“You put your left arm in, your left arm out. In, out, in, out. Shake it all about.”
For Christmas 1981, I received my first ever 45 single. It was the Hokey Cokey by The Snowmen with a wonderful picture of four snowmen on one side, and all the dance move directions on the opposite side.
At age seven, this was a big deal (I guess it was the Baby Shark of my generation)!
At a recent meeting I attended, the speaker used the Hokey Cokey as an illustration of how we can allow the world to do a "dance" with our focus and attention.
The example brought a wistful smile to my face, but the point hit home with me when I reflected upon the real need we have as leaders to make time for deep thought.
Certainly, leaders need to be able to provide quick decisions in the day-to-day of our roles — if well placed, these will help remove roadblocks for our teams.
However, an absence of deeper thought robs us of the opportunity to see the bigger picture and connect strategic dots that the daily whirlwind denies attention to.
Deep thought is not automatic; interruption and distraction prevent us from accessing the bandwidth needed for deep thought.
In a world purposely wired for distraction, interruption and the assimilation of second-hand thoughts, we face an uphill battle to carve out that essential time where we make meaningful decisions for our businesses and teams.
In tackling the challenge, there have been three approaches that have been helpful in doing a better job at making time for thought:
Let's talk about each one in detail:
Anyone who has strived to lead a healthier lifestyle knows the benefit of tracking your eating and exercise habits. The awareness and discipline are springboards for better decisions.
The same concept is true for tracking our "attention habits" and specifically the biggest culprit of all — cellphones.
In his book The Digital Diet, Daniel Sieberg, a former Marketing executive at Google, outlines the need to assess your "virtual weight" and how much digital content you are consuming.
With a limitless digital buffet at our fingertips, the temptation to binge is high.
Tracking your screen time and consumption of digital content while easy, can be quite condemning when it becomes clear how much of our day is spent there.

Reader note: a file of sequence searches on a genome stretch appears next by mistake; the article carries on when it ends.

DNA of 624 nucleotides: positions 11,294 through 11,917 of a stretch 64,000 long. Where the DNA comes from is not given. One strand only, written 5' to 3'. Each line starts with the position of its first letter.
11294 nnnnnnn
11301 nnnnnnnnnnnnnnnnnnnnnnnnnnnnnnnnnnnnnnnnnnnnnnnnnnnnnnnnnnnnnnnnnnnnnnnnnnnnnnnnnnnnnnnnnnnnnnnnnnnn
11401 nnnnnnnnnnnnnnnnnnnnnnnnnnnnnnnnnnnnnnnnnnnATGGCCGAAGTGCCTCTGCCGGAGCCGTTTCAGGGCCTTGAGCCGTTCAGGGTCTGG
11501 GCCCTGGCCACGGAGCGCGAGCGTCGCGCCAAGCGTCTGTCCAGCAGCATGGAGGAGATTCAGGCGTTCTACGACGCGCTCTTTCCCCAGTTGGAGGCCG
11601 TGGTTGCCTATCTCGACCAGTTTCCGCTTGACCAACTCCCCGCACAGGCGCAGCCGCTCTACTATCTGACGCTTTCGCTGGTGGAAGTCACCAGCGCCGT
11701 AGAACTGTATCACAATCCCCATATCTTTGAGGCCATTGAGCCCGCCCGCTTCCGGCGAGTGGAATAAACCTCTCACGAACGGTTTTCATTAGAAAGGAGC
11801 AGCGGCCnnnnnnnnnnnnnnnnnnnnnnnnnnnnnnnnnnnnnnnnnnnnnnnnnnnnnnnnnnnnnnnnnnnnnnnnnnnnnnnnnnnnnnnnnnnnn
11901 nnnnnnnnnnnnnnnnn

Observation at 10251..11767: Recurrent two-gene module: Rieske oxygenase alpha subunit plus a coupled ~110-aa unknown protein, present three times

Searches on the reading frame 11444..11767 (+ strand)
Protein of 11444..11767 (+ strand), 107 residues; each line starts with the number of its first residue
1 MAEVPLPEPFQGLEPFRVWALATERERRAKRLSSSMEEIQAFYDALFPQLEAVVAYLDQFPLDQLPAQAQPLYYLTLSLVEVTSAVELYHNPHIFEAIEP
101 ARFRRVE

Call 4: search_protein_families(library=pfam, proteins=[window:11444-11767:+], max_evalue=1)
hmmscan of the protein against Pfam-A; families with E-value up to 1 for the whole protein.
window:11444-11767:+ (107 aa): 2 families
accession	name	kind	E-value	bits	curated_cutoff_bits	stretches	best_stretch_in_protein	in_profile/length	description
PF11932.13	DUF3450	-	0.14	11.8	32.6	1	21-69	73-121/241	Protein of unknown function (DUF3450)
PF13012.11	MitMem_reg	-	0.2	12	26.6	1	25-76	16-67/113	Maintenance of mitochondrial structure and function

The opportunity lies in identifying how much of that time do you really need to be productive?
Tracking and reordering this time has the potential to provide meaningful chunks of your day where you can set down your phone and boost your productivity through thought.
Once we have started tracking, training ourselves to create windows of opportunity for thought is key.
A recent change in my commute resulted in needing to drive country roads to work rather than the chaos of the freeway.
The impact of this was illuminating! Turning off the radio and thinking through items of importance was both productive and relaxing.
Our brains are wired for nature (check out The Nature Fix by Florence Williams for the research in this area), and as a result, when we can carve out more time in "natural" environments, the thought patterns are utterly transformed (just make sure your phone is turned off).
While some of us don’t have easy access to nature in our city-based lives, the opportunity to create thought windows can still happen.
A recent lunch with an executive revealed a wonderful habit where the executive always brought a notebook and pen to lunch. The productive habit was to use the notebook to jot down thoughts on strategic priorities before ever accessing the phone.
Even this small window of time yielded a different level of thought.
Good training requires discipline, but it's worth it!
The best leaders leverage passion, energy and drive to deliver results over time.
Superior leaders are able to weave in triggers that provide time for clarity of thought in the heat of the moment.
The CEO of an insurance company had a large paperweight with the word think strategically placed on his desk. Frequently in meetings, he would point to the paperweight to allow the group to pause and break out of a non-productive thought pattern.
Over time, this was a trigger that needed no explanation for those attending meetings with him.
These triggers don’t have to be tangible items but can be phrases that reset our thinking.
Early in my career, I worked for a wonderfully composed leader named Stavros, who led an animated and passionate group of leaders.
Meetings would get heated and off-track, but Stavros would speak up and say "let’s take a step back for a moment" — this phrase acted as the trigger for the leaders to take a breath and think differently.
Tracking, training and triggers are simple yet effective tactics we can use to liberate us from the mental Hokey Cokey that consumes our days as leaders.
The question is, will we take the time to stop dancing and change the song?